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tansy
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xx Fatigue - Why I never use the "f" word
« Thread started on: Mar 11th, 2005, 6:36pm »

Fatigue - Why I never use the "f" word

by Kate Duprey

Everyone on earth has a unique point of view. We also
have things in common. At one time or the other
everyone on earth (including your least favorite
person) has experienced happiness, laughter, anger,
jealousy, fear, tears, and the common cold.

In big picture words it makes little difference what
language someone speaks, what their gender is, where
they live, how much money they have, what their
religious or political views are - we all have these
experiences in common.

So how can things be both common and unique at the
same time?

All that means is - even though we use universal names
for things - we may not be referring to the exact same
thing.

Why? Well for example, women who have given birth have
experienced something both universal and unique. Me,
I've always been lucky if I made it to the hospital my
children were born so quickly; a beloved sibling,
however, was in labor for three days with one. Same
experience - right? Yes and no.

This is in no way demeaning, but people who have never
experienced childbirth are simply not part of the
club. Some have yet to experience it; some choose a
different path; and some, such as say men, will never
experience it.

Childbirth means many things to males, but no matter
how nicely you put it, they are outsiders and will
always be "outsiders."

Male attitudes toward childbirth can range from "good
grief what are you screaming about - it can't possibly
hurt that much - it's not hurting me that much to
"it's like watching a car wreck - there's blood,
screaming and nothing I can do" to the man who passes
out overwhelmed by the whole onlooker experience.

Even male doctors, although hopefully more
knowledgeable about the mechanics, can no more relate
to the actual experience than the paperboy can.

And there is the problem. No matter how common or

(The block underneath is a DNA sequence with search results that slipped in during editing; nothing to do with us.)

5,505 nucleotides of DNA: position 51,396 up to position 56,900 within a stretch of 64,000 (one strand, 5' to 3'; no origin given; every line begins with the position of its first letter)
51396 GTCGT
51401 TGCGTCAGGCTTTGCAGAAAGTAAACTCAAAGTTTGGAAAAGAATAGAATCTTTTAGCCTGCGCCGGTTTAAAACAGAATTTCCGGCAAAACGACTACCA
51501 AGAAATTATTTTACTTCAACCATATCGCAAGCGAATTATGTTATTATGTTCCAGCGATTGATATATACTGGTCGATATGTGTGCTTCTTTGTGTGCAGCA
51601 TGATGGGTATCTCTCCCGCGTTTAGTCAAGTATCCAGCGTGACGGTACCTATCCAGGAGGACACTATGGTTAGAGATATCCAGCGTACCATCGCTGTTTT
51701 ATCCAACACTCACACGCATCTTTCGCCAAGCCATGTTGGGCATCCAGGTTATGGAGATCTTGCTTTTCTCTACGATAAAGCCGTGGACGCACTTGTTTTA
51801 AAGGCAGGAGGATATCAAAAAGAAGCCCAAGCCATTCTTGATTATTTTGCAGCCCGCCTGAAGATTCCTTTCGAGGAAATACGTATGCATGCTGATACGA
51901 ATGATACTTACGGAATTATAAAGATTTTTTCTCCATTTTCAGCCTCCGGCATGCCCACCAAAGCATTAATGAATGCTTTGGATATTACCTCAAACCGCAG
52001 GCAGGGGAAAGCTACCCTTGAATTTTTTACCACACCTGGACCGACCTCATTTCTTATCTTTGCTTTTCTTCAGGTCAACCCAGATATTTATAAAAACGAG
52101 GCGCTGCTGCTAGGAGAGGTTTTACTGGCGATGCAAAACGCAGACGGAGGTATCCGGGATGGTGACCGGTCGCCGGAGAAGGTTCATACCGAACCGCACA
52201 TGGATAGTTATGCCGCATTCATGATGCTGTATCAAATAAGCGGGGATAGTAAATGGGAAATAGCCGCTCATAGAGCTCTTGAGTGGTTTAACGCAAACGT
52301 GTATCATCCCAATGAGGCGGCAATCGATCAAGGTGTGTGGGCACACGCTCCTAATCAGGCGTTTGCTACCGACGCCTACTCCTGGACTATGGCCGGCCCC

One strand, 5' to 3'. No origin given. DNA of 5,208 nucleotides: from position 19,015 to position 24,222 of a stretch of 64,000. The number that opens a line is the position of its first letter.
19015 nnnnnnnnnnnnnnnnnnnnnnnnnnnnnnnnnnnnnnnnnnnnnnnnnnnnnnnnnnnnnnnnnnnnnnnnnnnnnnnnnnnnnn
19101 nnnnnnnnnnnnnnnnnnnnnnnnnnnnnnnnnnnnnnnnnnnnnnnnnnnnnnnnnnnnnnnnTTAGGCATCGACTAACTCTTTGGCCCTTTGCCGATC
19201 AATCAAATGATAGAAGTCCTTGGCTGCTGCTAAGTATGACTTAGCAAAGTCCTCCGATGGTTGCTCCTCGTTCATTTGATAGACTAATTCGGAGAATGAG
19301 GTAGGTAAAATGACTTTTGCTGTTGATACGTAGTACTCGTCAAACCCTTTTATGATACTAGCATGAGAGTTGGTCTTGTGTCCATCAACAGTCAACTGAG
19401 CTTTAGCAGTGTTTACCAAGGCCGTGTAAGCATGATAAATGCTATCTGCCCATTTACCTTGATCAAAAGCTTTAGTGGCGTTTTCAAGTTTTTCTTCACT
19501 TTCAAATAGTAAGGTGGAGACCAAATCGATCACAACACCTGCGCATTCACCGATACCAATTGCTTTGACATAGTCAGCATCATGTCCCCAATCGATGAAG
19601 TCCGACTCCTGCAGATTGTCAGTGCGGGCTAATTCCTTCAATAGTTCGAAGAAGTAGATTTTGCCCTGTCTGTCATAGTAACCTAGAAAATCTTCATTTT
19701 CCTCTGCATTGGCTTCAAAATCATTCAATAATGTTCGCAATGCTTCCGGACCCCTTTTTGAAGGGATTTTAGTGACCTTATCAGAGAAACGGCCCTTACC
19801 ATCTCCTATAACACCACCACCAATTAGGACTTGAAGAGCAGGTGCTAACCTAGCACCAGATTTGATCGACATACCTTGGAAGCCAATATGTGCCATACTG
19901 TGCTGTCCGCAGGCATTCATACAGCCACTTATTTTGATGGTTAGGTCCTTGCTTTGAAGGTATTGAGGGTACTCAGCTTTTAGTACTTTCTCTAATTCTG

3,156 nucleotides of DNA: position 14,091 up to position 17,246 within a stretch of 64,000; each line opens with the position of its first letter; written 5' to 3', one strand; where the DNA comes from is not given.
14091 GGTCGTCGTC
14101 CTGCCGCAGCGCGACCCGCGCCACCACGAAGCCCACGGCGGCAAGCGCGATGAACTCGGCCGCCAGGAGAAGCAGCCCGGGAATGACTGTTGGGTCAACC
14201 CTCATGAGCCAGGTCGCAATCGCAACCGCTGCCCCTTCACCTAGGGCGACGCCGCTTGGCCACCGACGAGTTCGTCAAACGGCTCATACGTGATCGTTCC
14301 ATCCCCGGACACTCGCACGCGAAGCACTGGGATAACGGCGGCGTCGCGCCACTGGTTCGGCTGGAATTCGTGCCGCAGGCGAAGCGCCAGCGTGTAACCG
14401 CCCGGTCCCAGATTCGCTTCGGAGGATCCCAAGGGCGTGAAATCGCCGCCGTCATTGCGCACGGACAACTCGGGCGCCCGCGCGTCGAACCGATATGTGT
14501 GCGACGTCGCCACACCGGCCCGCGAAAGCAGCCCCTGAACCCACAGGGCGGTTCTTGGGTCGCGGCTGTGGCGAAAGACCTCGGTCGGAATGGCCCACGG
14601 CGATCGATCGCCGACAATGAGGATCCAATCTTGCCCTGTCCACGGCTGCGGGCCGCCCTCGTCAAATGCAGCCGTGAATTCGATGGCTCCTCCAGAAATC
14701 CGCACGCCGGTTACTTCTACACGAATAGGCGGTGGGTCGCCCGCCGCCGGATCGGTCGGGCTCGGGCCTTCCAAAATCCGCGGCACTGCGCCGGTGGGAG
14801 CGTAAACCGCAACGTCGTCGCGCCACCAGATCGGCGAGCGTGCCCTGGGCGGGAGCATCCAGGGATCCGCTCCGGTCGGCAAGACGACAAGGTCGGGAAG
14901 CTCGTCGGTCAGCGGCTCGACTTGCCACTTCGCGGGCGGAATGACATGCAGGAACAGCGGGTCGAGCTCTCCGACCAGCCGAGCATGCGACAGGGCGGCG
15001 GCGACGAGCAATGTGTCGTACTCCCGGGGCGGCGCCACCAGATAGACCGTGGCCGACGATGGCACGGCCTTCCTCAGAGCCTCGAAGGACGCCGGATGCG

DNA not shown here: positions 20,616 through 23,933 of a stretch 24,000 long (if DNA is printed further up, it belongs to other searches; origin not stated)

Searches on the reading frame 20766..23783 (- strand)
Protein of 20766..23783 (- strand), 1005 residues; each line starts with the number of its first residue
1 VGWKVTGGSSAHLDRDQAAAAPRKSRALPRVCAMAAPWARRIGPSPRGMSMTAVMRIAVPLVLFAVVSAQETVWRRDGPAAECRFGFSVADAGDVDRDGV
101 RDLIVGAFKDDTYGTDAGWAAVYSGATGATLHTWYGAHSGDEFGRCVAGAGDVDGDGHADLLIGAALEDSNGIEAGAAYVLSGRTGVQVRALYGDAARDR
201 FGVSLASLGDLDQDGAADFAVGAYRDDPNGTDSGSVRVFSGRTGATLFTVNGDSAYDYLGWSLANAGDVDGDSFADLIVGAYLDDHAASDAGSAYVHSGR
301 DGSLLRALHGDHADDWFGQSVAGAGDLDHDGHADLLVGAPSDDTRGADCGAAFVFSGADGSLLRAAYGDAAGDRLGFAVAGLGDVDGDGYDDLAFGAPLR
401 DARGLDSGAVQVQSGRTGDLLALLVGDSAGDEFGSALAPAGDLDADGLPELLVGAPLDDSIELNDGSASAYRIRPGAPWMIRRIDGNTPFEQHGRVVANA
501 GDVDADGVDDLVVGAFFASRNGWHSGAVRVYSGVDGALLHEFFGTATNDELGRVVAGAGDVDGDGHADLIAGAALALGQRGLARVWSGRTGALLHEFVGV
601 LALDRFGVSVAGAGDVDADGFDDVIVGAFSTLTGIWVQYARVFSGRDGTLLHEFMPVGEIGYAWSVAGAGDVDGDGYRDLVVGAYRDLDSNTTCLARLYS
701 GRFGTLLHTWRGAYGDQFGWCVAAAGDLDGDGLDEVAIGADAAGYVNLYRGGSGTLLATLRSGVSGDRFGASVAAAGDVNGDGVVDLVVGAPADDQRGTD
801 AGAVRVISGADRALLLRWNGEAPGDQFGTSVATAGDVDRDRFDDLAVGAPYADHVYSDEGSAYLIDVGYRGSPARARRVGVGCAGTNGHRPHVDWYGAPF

universal human experience is, individual experience
is sometimes the bottom line.

When my son bangs his fingers with a hammer and says,
"Oh boy that hurt," and I'm making part of this up to
keep this a family friendly post, he means it hurts. No
doubt about it. No argument. However, when I refer to
childbirth, and say, "Oh boy that HURT," we are so not
talking about the same experience. And pointing out
the difference does not make me crazy or a liar,
although I may be guilty of common sense.

Which is why I just skip the "f" word. What profound
bone crushing fatigue means to me as a patient
medically diagnosed with a severe organic neurological
disorder is not even on the same planet as someone who
experiences fatigue as temporary tiredness. Having
experienced both, I know just how enormous the
difference.

No matter how knowledgeable and open to differences
another person may be, we all tend to "measure" other
people's experiences with our individual yardstick.
Sometimes the difference is hardly noticeable and
other times the gulf cannot be bridged even if you use
the same words.

The more self-absorbed the person, the less likely
they are to recognize that the rest of the world
doesn't revolve around them, their individual
experiences and their resulting opinion. My mama told
me opinions are like belly buttons everyone has one.

Just don't confuse your belly button with mine.

So when people ask me what I have I simply reply, "My
doctors have diagnosed me with a severe neurological
disorder." Almost no one ever replies, " Oh, I have a
severe neurological disorder too! Maybe I have what
you have."

Everyone experiences tiredness and fatigue, but
relatively few experience it as just one of many
severe components in the context of a complex organic
neurological disorder.

But if I'm silly enough to say I have "chronic fatigue
syndrome" I can hardly be surprised if someone gives
me the equally silly reply that they also experience
fatigue and probably have what I have.

Stop setting yourself, and the other person, up for
the inevitable communication failure. It's not fair to
anyone.

".....Theories that diseases [illnesses] are caused by mental
states...are always an index of how much is not understood about
the physical terrain of a disease....." Susan Sontag
- Fight for your opinions, but do not believe that they contain the whole truth, or the only truth. - Charles A. Dana
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xx Re: Fatigue - Why I never use the "f" wo
« Reply #1 on: Mar 11th, 2005, 10:35pm »

Thank you Tansy!! I needed this one tonight.

I think the "fatigue" part needs to be scrapped...you say chronic fatigue to someone and many seem to think if you go take a nap/rest, or drink a pot of coffee you'll be better. tongue I only wish it were that easy.
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xx Re: Fatigue - Why I never use the "f" wo
« Reply #2 on: Mar 13th, 2005, 05:28am »

What a great post thanks for sharing it.

Makes one think!

hugs
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xx Re: Fatigue - Why I never use the "f" wo
« Reply #3 on: Mar 14th, 2005, 11:52am »

Thanks Tansy...........great post!
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xx Re: Fatigue - Why I never use the "f" wo
« Reply #4 on: Mar 16th, 2005, 09:24am »

This is so good I wanted to keep it ........ so off to the archives with it!
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